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5G Hero
— Blog

Evolution of 5G and the Impact on Data Center Infrastructure

Nadia Tuffaha, Sr. Content Manager
January 29, 2019

As the future of 5G gets closer and closer to becoming a reality, we’re standing at the precipice of entering the next technological revolution just over a decade after the last one. And while downloading HD movies in a fraction of the time it currently takes is an exciting key feature, the predicted societal transformation we’re about to embark on is expected to go well beyond faster Internet.

How many phone numbers do you know by heart? For some, it’s hard to imagine that we used to know the numbers of everyone we called regularly. For others, the idea of using phones for anything but calling people is shocking.

We Live in Our Phones

Today, the iPhone—and its Android counterparts—have revolutionized how we live, think and communicate. Not only do we use our smartphones to manage nearly every aspect of our lives, but they are even being used to save lives by detecting health concerns, such as an irregular heartbeat. It’s no wonder we’re glued to them as if they are an appendage to our bodies considering just how much we depend on them. There is growing awareness and concern that we are too dependent and addicted to our phones. We even use our phones to tell us how much we’re using them and place restrictions on how much time we spend in certain addicting apps, especially those with the time-sucking infinite scroll.

However, 5G has the potential to change this phone and unlatch us from our screens by integrating more natural interactions to technology. We’re already starting to see some of the potential benefits of a 5G world with more voice and gesture commands—like Alexa, Google Home, and Siri—built into our devices. But in order to successfully create a completely seamless and invisible network that wirelessly connects all devices and interactions with those devices, data will need to be transferred, stored, and processed at rapid speeds that are not just fast but also consistent and highly reliable.

What Is 5G?

5G is the next evolution or “generation” of wireless mobile network after 4G LTE. It’s expected that 5G will become commercially available in 2020, although it will most likely take several years until we start to see the full spectrum of 5G services being offered nationwide.

The Evolution of Wireless Technology Infographic

5G’s Effects on Data Center Infrastructure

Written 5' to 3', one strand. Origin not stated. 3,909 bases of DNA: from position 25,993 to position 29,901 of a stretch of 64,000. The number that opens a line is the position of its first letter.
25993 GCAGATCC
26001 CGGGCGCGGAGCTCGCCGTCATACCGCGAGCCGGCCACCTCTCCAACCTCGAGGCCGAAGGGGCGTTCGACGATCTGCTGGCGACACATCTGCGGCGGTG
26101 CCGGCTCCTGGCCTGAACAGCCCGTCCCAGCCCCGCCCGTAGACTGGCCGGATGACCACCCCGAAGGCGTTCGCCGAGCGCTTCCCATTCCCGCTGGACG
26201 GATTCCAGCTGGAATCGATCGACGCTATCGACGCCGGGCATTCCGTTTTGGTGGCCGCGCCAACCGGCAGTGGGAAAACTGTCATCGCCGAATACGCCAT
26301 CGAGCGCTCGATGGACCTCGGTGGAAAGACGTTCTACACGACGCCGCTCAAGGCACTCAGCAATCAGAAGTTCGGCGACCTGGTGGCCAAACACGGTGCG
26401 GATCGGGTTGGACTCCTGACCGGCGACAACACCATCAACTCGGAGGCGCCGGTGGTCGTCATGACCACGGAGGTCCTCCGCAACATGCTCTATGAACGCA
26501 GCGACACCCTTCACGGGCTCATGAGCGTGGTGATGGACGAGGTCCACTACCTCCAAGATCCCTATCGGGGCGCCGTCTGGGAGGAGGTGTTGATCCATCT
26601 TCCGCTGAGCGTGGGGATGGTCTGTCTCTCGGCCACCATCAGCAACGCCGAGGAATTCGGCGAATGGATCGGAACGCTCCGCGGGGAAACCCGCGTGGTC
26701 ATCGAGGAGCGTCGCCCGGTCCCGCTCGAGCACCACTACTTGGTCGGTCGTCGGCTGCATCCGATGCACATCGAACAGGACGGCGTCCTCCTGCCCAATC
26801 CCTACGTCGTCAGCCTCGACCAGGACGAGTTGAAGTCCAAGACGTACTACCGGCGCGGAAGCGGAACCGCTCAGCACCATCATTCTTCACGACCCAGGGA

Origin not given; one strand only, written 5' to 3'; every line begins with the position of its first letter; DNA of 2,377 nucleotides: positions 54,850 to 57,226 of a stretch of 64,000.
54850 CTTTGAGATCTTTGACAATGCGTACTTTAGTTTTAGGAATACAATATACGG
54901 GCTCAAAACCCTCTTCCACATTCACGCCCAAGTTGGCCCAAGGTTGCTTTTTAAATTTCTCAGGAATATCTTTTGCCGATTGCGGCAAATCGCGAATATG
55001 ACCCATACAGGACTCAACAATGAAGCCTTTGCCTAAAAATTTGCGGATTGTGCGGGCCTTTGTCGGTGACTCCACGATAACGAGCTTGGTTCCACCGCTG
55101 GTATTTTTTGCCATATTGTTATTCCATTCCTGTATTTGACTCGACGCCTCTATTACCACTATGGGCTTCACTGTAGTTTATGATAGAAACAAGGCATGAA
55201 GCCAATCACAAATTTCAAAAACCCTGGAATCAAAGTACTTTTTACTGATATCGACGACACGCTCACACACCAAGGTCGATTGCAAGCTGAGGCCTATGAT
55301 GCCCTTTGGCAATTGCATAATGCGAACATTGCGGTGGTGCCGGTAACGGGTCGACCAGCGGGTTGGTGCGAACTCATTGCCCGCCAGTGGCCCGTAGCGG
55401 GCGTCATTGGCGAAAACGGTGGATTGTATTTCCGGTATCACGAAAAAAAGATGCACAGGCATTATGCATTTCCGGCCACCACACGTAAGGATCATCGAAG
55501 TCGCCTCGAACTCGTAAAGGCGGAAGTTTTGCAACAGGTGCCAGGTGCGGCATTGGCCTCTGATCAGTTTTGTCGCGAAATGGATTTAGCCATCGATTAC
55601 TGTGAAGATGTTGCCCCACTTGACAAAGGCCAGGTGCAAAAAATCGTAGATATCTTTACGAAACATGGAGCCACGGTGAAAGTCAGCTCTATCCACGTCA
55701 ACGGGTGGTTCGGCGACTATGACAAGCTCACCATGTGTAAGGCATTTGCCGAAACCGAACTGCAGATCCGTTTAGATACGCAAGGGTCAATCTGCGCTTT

So how will 5G affect the infrastructure needed to make these technological advancements a reality? Connections are defined by the capacity, or bandwidth, of how much information & data can travel at nearly the speed of light via fiber. With more than 75 billion devices predicted to be connected to the Internet by 2025, significantly more data will be created, which means we need significantly more capacity to transmit that data reliably and consistently. And when it comes to 5G applications, consistency and reliability are just as important as speed.

If you asked how long it would take me to deliver 50 gallons of water to you, I would need to think about: how far away I am from the water source? how wide is the hose? how much consistent pressure is being applied to pump out the water? That’s how we have to think about some of the ways current and future network infrastructure will evolve to support 5G advancements.
– Rick Moore, Cloud Services Director

Life or Death: Importance of Speed and Consistency

Imagine a surgeon being able to perform surgery remotely via robotic arms. Network speed is necessary to ensure every move the surgeon makes is being performed in real-time. But perhaps even more important than speed in this scenario is the elimination of jitter, which could represent the thin line between life and death.

How to Eliminate ‘Jitter’

The same line of thinking can be applied to any number of scenarios like autonomous vehicles or, say, a firefighter being able to fight fires remotely. Hitting the brakes too late or experiencing a delay in the delivery of critical water supply will impart more significant results than waiting for a movie to buffer on your smartphone. Therefore, certain data will need to live on a dedicated network away from congestion from other applications. While entertainment streaming companies can’t afford to compromise user experience, trust and loyalty with inconsistent and slow network speed, regulations will need to be implemented that place higher importance on applications that affect one’s health and/or safety.

5G at the Edge

Edge computing also plays an important role in 5G. Logically, the closer data is to where it is being processed, the faster transmitting and computing that data will be. We're already starting to see more emphasis on localized, distributed computing power to support mission-critical applications with lower latency and higher resiliency. However, there will always be a need for a centralized core as the beating heart to any IT environment. After all, even the most advanced micro data centers will not be capable of handling all tasks exclusively at the edge. And with the advancements we’ll see from 5G over the next few years, network architectures will become faster and more robust, effectively bringing the edge to the core and ultimately dampening the need for powerful edge computing.

The Future of 5G

While we know that 5G will become the invisible fabric that wirelessly connects all devices and applications one day, it’s hard to predict exactly what a 5G future will look like. But what is certain is that the amount of data that will be created is going to increase significantly over the coming years and therefore more capacity with reliable, consistent, and near-instantaneous speed will be needed to power a 5G future.

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